So this is technically illegal for a competition robot, however, not everyone builds competition robots so it’s worth knowing.
The school has some potentiometers that don’t work well anymore primarily due to inadvertent continuous rotation. I also had one that was bad straight out of the box, it gave an incorrect reading part way through the range. Although they are not expensive, it’s cheaper to repair them.
The hard part of this process is opening the potentiometer enclosure, I used a small flat blade screwdriver and pried them open on the inside of the slot where they are normally attached to the robot.
Once open they look like this.
I found replacement parts at Mouser.
The data sheet for this part is here.
I bought 10 for less than $5 (excluding shipping).
Parts ready for installation.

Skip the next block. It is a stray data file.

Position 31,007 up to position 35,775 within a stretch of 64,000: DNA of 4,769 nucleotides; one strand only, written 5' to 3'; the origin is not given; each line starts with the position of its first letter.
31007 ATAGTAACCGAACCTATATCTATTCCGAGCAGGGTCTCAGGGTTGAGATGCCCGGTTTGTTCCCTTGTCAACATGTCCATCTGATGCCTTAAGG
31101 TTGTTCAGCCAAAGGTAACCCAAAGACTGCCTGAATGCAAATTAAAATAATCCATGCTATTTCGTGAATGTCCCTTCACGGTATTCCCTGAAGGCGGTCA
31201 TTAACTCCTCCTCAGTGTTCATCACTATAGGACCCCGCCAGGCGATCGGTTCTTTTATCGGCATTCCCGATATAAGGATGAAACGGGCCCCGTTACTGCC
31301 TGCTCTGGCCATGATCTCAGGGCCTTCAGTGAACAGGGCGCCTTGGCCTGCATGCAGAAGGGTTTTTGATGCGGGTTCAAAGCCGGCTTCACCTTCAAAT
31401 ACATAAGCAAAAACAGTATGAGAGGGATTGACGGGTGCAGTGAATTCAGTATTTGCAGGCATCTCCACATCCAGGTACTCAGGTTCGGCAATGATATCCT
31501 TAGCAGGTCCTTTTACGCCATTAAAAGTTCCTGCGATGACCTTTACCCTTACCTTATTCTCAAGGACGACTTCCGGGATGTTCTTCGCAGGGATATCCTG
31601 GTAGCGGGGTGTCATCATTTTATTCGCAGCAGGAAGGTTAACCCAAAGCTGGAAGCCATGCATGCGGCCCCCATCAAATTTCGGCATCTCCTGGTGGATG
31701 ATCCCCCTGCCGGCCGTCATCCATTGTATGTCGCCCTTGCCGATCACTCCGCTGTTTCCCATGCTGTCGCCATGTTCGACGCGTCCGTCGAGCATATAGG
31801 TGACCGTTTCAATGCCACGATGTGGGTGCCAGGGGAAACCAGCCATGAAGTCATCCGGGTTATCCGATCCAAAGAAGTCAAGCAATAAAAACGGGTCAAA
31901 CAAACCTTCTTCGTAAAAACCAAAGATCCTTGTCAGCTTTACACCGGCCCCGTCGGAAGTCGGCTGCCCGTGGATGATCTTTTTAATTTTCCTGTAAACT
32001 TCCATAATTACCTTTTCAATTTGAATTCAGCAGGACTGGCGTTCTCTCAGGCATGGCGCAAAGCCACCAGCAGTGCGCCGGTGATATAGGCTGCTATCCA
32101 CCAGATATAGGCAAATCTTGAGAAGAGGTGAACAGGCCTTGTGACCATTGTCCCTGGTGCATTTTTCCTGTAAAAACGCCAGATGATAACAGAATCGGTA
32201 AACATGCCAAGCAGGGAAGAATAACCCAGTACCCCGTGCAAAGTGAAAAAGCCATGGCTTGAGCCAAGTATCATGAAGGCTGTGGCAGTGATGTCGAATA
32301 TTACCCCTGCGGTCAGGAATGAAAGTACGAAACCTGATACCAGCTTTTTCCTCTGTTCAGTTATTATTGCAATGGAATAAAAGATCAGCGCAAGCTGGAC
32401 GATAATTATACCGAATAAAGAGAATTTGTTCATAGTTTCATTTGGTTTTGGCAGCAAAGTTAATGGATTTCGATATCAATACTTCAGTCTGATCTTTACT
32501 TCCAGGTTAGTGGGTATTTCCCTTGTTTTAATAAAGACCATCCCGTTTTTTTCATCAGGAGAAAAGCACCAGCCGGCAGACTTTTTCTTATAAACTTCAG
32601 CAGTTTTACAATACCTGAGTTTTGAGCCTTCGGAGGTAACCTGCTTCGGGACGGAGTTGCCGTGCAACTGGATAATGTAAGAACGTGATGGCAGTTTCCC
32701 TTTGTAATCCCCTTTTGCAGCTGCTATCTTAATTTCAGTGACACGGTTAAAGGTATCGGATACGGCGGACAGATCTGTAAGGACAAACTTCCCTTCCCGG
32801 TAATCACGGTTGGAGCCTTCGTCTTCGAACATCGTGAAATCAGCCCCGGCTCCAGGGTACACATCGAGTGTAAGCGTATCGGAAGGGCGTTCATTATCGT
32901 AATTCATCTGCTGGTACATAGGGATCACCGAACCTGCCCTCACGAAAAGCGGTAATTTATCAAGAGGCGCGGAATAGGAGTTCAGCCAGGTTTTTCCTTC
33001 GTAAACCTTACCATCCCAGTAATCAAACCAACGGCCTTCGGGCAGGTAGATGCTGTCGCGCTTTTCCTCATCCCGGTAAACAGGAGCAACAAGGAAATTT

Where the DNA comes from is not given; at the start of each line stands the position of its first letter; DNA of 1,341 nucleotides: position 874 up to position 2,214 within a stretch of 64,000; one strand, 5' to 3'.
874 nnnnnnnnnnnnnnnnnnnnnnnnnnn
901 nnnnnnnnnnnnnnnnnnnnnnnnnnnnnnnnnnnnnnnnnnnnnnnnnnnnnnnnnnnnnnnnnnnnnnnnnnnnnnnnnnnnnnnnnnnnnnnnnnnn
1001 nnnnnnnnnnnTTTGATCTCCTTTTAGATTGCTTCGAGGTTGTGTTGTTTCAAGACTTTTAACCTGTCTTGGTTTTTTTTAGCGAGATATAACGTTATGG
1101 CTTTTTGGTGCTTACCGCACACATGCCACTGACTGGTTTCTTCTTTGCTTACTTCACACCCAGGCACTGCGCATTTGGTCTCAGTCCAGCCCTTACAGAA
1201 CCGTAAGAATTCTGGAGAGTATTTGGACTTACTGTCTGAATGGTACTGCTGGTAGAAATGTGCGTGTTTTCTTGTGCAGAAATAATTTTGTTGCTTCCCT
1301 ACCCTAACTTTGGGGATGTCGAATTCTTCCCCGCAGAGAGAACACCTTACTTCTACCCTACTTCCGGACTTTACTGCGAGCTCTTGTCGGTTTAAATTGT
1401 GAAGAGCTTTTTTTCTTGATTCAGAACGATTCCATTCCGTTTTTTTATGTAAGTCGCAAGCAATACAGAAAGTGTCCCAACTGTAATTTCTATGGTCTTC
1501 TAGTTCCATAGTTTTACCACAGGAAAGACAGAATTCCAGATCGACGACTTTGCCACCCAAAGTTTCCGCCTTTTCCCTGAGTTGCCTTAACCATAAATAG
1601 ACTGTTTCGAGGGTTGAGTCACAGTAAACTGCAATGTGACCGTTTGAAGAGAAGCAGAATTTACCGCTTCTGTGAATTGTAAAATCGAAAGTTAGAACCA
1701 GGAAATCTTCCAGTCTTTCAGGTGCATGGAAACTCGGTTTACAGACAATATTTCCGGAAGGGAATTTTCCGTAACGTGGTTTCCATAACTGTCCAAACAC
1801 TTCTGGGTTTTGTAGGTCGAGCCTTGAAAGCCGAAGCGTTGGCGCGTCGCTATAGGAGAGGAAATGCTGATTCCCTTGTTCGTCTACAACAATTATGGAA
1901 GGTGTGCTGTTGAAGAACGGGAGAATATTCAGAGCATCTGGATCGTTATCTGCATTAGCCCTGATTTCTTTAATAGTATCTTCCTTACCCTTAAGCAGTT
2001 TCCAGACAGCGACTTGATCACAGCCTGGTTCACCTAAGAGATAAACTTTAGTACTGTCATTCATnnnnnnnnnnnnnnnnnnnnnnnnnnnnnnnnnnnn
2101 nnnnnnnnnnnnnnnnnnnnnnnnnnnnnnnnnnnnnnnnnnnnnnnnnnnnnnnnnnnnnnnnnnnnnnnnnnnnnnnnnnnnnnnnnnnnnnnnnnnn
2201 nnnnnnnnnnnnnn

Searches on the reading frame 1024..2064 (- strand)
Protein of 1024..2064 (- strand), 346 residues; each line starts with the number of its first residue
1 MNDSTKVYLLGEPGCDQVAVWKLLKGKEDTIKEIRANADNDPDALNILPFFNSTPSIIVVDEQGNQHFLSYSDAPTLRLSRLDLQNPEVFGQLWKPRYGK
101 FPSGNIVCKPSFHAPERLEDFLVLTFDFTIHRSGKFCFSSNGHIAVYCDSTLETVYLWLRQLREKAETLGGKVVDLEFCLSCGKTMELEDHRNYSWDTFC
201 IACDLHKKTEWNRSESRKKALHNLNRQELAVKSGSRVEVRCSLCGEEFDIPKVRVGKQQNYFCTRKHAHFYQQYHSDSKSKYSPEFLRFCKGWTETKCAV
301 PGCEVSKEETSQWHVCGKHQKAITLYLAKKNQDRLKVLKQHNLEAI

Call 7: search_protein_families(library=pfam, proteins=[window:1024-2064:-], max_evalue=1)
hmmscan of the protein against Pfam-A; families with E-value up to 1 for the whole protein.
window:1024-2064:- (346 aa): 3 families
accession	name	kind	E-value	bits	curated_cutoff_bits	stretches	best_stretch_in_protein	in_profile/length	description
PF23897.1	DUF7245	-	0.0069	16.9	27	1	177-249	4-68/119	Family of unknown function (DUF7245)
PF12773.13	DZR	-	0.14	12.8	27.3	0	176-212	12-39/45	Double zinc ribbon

Remove the pot completely from the housing, desolder the old pot, solder in the new pot with the wires in the same order. I trimmed and flattened the leads for the new pot before using it, normally this component would be installed in a PCB so it’s leads are designed to hold it in the board prior to soldering.
Here’s a comparison between original and new part.
Put everything back together, make sure the cable relief is in its slot correctly. I used a small amount of plastic model glue to hold the two parts of the cover together.
Takes about 10 minutes.